On a recent visit to Bruges we were able to see the touring Company of the Ballet Theatre of St. Petersburg – supported by their Capella Orchestra – performing Prokoviev’s ‘Romeo and Juliet’, choreographed by their director Yuri Petukhov. It was a strange production which introduced the malign character of Queen Mab whose evil influence manipulated the whole story-line of the ballet.
In Shakespeare’s play Mercutio makes fun of Romeo, wondering if Mab, the bringer of dreams in Celtic tradition, has visited his lovesick friend : ‘O, then, I see Queen Mab hath been with you. She is the fairies’ midwife’. Here she became rather more than that – introducing and ending the ballet and losing in consequence the whole framework of the story of two families at enmity with each other. She kept on appearing (with a puff of smoke), weaving her spells and reducing the two lovers to little more than puppets and –for me – destroying the real tragedy of the drama.
The production was sumptuous with wonderful costumes and lighting, and committed dancing by a very youthful team of a very high standard. The intrusive re-writing of the plot, though an irritant, failed to spoil the evening.
The venue was the controversial new Concertgebouw which apparently has united local people in disapproval of the design which, like a series of huge red brick boxes, has harsh rectangular lines in contradiction to the soft contours of the medieval city. We could cope with that but it was the inside, like a vast (and confusing) grey bunker, which so disappointed us. There is nothing either to delight the eye or to be welcoming to the audience. A great building like this should be a reflection of the life of the community. It should have a buzz and a warmth to it. Instead the people were dwarfed by the long corridors and the cavernous auditorium and its muted light.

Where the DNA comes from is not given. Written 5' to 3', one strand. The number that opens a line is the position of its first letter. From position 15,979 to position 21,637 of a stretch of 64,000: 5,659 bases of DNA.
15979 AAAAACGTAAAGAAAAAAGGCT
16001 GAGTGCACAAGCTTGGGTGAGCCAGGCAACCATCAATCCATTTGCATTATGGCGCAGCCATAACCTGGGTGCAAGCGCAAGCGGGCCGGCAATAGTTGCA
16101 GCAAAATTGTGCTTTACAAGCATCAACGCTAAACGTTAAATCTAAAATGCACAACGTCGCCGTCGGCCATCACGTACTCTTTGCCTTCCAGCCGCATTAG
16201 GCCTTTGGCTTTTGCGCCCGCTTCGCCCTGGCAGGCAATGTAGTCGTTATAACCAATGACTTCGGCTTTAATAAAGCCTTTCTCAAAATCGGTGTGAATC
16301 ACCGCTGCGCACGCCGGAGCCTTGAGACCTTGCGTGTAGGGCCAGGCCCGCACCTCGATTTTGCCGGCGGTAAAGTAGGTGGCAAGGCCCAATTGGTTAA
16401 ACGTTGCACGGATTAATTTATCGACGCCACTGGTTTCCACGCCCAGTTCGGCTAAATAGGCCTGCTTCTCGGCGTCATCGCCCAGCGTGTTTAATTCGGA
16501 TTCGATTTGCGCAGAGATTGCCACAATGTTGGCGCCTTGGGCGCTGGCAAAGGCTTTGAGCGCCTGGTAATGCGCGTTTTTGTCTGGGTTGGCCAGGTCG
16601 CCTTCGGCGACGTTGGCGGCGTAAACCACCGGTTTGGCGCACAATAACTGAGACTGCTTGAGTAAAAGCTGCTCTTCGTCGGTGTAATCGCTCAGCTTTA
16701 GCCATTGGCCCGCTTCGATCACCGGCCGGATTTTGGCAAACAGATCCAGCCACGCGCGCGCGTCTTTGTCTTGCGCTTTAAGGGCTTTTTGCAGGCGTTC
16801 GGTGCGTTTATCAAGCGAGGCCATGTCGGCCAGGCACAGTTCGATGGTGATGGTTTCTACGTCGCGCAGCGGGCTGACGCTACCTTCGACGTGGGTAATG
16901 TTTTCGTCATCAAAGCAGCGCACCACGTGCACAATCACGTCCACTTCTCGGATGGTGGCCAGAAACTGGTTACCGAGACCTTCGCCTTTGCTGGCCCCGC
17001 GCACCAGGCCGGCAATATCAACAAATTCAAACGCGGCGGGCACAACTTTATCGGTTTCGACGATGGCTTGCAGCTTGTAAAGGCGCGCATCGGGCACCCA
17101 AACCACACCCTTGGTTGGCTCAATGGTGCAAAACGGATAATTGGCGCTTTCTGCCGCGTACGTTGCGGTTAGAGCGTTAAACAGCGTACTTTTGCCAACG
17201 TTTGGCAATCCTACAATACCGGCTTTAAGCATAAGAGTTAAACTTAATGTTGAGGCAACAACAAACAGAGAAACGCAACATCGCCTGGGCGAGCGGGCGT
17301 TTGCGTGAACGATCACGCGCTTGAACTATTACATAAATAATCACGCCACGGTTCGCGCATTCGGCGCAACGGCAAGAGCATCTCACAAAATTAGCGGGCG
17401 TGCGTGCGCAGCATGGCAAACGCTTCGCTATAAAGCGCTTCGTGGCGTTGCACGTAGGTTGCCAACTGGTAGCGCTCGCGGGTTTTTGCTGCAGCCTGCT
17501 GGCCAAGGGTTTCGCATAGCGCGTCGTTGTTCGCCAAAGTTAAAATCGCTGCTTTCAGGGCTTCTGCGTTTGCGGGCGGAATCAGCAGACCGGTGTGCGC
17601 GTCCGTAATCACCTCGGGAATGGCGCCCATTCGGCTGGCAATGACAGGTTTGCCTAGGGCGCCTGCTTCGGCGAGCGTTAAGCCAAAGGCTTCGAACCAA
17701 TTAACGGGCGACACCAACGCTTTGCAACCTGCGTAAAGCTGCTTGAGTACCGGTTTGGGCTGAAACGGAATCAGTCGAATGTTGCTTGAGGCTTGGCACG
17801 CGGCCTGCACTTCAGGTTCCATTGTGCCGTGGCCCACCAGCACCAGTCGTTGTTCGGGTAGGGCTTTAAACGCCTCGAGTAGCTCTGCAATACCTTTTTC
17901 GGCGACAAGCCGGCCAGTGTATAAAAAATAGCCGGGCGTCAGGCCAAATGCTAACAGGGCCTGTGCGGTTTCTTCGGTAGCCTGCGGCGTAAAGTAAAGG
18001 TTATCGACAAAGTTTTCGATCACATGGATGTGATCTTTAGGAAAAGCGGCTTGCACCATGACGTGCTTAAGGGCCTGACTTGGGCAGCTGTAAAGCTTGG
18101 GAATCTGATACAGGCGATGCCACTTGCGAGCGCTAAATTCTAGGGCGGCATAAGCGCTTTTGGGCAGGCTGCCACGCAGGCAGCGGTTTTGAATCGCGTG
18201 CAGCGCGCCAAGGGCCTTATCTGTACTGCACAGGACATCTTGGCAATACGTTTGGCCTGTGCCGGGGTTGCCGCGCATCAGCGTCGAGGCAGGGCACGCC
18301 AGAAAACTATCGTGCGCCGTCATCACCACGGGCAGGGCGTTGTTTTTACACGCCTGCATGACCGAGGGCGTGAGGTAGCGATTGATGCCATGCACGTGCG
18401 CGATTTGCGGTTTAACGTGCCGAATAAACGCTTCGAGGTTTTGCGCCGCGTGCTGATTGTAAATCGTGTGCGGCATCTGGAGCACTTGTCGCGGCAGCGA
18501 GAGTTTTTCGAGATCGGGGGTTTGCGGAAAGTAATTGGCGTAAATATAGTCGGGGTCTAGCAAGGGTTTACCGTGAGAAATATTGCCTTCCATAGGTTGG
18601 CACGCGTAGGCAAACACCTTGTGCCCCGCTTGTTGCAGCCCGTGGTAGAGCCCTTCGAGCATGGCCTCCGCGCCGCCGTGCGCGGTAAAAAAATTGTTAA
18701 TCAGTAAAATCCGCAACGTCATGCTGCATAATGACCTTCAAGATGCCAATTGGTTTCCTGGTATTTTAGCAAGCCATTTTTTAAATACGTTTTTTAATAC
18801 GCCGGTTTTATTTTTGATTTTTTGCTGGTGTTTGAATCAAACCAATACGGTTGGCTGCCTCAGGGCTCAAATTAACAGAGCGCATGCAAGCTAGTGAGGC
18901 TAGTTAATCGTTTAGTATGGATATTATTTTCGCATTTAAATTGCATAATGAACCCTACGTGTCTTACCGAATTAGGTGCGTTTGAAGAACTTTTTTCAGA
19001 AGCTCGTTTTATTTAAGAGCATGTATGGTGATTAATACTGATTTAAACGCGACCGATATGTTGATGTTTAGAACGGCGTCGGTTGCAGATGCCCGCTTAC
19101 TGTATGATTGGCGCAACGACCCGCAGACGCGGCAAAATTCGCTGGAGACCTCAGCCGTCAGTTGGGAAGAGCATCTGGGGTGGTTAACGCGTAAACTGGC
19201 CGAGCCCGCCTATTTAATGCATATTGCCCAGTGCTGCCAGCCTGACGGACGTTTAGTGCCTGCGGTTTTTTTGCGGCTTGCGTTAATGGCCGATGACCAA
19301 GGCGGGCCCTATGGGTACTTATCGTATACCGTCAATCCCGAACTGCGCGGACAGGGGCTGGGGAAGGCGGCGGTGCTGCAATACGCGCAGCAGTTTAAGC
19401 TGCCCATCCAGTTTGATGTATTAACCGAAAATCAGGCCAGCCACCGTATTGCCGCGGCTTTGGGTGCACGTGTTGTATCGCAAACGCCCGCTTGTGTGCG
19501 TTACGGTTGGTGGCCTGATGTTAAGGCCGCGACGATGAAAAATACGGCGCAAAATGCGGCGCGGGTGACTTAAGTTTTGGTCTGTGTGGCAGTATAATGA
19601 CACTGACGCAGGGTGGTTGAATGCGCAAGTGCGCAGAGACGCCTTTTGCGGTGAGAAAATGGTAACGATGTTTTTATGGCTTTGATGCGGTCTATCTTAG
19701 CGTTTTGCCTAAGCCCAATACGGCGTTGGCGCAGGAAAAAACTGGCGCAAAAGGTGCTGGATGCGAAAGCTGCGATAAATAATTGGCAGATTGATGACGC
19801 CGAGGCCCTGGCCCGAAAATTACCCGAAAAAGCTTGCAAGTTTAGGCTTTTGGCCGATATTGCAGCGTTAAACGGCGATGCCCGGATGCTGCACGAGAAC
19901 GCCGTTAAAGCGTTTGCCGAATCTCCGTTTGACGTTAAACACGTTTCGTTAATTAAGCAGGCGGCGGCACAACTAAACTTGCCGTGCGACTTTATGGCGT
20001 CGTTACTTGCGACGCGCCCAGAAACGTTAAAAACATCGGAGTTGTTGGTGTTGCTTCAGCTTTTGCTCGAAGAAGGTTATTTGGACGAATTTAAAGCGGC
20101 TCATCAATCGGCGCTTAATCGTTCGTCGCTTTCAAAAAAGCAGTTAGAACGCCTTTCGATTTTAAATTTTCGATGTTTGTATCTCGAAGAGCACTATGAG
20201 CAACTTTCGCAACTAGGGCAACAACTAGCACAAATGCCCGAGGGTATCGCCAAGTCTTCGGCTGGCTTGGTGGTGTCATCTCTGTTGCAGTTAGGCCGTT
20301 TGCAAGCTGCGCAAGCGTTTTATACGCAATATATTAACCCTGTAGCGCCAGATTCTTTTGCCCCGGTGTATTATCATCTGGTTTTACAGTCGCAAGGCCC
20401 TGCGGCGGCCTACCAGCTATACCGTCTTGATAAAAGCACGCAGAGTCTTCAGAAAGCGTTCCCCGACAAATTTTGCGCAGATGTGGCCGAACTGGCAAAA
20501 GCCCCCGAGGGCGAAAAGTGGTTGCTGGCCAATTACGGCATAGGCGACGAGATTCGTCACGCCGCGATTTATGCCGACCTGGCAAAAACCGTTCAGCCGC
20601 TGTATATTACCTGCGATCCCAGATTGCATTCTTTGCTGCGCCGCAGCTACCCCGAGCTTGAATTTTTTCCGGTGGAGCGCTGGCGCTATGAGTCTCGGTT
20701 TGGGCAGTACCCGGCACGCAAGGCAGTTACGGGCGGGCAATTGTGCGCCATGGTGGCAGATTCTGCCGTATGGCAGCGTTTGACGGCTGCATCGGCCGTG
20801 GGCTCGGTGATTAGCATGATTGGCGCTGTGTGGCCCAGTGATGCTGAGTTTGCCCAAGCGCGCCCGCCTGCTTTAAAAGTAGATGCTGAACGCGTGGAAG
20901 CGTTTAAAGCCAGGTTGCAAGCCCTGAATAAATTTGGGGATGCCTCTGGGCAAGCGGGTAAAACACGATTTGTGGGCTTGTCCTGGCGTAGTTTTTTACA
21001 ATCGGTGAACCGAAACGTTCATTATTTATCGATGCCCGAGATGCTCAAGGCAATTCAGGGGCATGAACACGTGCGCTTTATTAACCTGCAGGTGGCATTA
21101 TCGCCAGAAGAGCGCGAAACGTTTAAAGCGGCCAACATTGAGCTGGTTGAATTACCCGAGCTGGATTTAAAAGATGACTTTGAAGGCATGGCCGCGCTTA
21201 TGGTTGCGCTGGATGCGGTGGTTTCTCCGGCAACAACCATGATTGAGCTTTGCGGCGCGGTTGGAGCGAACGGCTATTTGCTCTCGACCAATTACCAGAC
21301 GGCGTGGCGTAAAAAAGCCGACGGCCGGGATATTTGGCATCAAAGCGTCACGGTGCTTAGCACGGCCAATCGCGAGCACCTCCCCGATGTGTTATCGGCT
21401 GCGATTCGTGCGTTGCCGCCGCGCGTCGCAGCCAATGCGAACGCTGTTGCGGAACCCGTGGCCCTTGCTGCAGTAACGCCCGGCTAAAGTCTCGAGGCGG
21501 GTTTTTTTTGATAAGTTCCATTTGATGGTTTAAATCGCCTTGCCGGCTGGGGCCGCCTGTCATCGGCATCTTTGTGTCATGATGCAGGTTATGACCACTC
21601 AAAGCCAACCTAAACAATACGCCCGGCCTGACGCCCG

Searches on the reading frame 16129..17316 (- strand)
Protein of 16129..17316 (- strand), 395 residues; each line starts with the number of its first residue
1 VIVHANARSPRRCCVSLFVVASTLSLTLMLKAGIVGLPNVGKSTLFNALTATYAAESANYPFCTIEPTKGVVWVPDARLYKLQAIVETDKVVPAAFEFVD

Too many moans for one blog! Bruges itself is a wonderful city, with its 50 shops selling chocolates and numerous others selling embroidery and lace, and some superb and very well mounted museums; its narrow cobbled streets and beautiful buildings a constant delight. Although full of tourists like us (in three days groups from four different nations stayed in our small hotel) a sense of a peaceful town is preserved, even when you have to dodge the cyclists and the horse-drawn carriages. Reservations about the ballet and a negative reaction to the Concert Hall in no way spoiled the visit for us.